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On This Day: Fields Foods Opens (2014), Rams Ask To Leave (2016)

January 4, 2019 Featured, Popular Culture, Retail Comments Off on On This Day: Fields Foods Opens (2014), Rams Ask To Leave (2016)
Produce at the opening of Fields Foods

A couple of interesting events took place on January 4th in recent years.

Five years ago, in 2014, Fields Foods opened for its first day of business. A red ribbon was cut at an event the night before.  Since then a Tim Hortons opened & closed out front.

Field Foods is set to expand from their original location by adding locations in Dogtown & Downtown West this year.

Three years ago the Rams formerly asked the NFL to relocate to Los Angeles.

The St. Louis Rams, along with the Oakland Raiders and San Diego Chargers, have filed relocation requests with the National Football League, league officials said Monday.

The requests come less than 24 hours after the application period began and sets the stage for a key owners vote on relocation expected to happen next week in Houston. There, owners will vote on which team or teams will be allowed to move to the Los Angeles market in the 2016 season.

The applications will be reviewed this week by league staff and three league committees, which will make a recommendation to owners on the issue.

In a statement on the team’s website, the Rams said, “The St. Louis Rams informed the National Football League today that the Rams propose to relocate to the greater Los Angeles metropolitan area. The relocation would be effective for the 2016 NFL League Year.”

The St. Louis stadium task force, which has proposed a $1.1 billion stadium in an effort to keep the Rams in St. Louis, said the Rams’ relocation request was expected. (St. Louis Business Journal)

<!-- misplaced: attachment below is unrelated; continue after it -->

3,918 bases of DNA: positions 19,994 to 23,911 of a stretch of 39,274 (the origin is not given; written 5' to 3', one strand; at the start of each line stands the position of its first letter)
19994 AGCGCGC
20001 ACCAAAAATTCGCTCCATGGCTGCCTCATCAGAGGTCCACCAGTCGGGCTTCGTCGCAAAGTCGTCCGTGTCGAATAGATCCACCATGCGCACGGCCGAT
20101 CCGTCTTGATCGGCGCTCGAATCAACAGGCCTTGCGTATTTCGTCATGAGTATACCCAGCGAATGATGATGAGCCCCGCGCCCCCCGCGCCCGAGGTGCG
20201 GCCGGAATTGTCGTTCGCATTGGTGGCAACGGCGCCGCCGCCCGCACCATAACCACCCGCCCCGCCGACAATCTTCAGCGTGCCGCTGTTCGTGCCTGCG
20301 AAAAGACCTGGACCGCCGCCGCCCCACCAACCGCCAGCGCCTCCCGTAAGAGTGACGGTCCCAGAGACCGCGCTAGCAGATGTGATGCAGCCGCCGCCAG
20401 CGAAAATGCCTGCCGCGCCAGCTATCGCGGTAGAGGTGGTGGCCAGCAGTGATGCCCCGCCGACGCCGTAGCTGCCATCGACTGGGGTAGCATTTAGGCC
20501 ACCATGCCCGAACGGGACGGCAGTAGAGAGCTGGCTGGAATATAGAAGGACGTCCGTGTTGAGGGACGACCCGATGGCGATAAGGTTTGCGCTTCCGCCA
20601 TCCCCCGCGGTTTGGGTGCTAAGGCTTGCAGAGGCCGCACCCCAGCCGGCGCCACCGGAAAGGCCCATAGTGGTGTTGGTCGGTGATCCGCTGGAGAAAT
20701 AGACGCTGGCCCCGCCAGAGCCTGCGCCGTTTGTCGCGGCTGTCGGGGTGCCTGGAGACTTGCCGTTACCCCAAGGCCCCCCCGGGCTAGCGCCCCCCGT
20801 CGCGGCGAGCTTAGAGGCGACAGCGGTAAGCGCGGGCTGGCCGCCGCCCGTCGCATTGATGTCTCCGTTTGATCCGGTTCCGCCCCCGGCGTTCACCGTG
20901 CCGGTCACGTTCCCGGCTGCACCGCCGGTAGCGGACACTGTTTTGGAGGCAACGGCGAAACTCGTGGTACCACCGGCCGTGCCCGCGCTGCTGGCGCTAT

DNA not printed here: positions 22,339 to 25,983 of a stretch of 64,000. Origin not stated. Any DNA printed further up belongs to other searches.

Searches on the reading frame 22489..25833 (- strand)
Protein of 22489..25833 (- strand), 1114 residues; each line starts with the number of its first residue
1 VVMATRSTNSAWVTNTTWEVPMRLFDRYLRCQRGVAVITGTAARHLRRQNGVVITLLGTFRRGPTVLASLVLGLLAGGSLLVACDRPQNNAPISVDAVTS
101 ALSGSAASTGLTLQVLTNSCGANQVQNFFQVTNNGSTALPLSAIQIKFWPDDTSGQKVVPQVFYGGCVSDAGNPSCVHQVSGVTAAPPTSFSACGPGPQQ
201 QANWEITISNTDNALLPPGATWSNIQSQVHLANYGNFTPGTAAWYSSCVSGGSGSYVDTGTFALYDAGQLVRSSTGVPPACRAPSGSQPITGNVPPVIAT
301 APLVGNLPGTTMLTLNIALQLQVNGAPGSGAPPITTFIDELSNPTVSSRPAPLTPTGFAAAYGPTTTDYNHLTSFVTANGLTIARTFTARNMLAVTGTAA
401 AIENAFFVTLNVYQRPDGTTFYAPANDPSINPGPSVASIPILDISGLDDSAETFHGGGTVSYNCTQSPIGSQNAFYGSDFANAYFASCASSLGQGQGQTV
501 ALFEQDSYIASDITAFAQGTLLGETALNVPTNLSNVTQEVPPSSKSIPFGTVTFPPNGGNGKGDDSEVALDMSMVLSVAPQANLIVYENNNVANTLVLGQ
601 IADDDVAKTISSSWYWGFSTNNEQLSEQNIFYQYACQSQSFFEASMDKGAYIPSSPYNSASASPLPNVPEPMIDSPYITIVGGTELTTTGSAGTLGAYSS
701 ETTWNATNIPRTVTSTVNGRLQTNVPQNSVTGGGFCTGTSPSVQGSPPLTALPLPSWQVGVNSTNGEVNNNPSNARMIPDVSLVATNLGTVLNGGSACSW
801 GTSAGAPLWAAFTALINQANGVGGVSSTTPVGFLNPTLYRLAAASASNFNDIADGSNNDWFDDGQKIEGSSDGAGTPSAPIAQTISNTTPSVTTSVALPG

Eight days later the NFL owners approved the Rams request 30-2.

As recently announced, St. Louis will be getting an XFL football team. Games begin in just 13 months! It’s hard to predict how well the XFL will do financially, if it’ll survive the initial 3 years of funding set aside.

Even though we knew it was coming, it was still a blow when the Rams asked the NFL to leave. As we welcome the XFL next year, and collecting more rent per game, we might look back on January 4, 2016 as a blessing.

— Steve Patterson

 

Readers: ‘2019’ Should Be Pronounced ‘Twenty Nineteen’

January 2, 2019 Featured, Media Comments Off on Readers: ‘2019’ Should Be Pronounced ‘Twenty Nineteen’
Cover of a ‘Twenty Nineteen” spiral notebook from Barnes & Noble.

Happy New Year everyone! In the coming weeks I’ll post about why I’m optimistic as we enter 2019. Before that, however, I need to address an issue that drives me crazy…and, by extension, my husband crazy: how years are pronounced.

In watching television I can’t help but wonder if they’ve accidentally typed “2,018” or “2,019” into the teleprompter. If you got a bill for $2,019 you’d say “two thousand nineteen.” The bill total would almost never be $2019 — it’s generally $2,019. But we don’t use the thousands separator for the year.

You’d never write “I’m considering buying a new 2,019 truck.” Yet every Sunday morning Jane Pauley, host of CBS Sunday Morning, would say “two thousand eighteen.” Weekdays I know I know if John Dickerson opens CBS This Morning he’ll say “twenty nineteen”, but his co-hosts will say “two thousand nineteen.” Local news is hit or miss. I don’t listen to radio anymore to know how they’re pronouncing the year.

I recognize that I make grammatical errors in nearly every blog post, who am I to criticize others? I just think local/national news anchors should be held to higher standers.

Readers who responded to the recent non-scientific Sunday Poll agree with me on the pronunciation:

Q: How should ‘2019’ be pronounced?

  • Twenty nineteen: 30 [76.92%]
  • Any of the three are ok: 8 [20.51%]
  • Two thousand nineteen: 1 [2.56%]
  • TIE: 0 [0%]
    • Two thousand and nineteen
    • Unsure/No Answer

A little over 20% are open to any of the variations. I wish it didn’t bother me, but it does.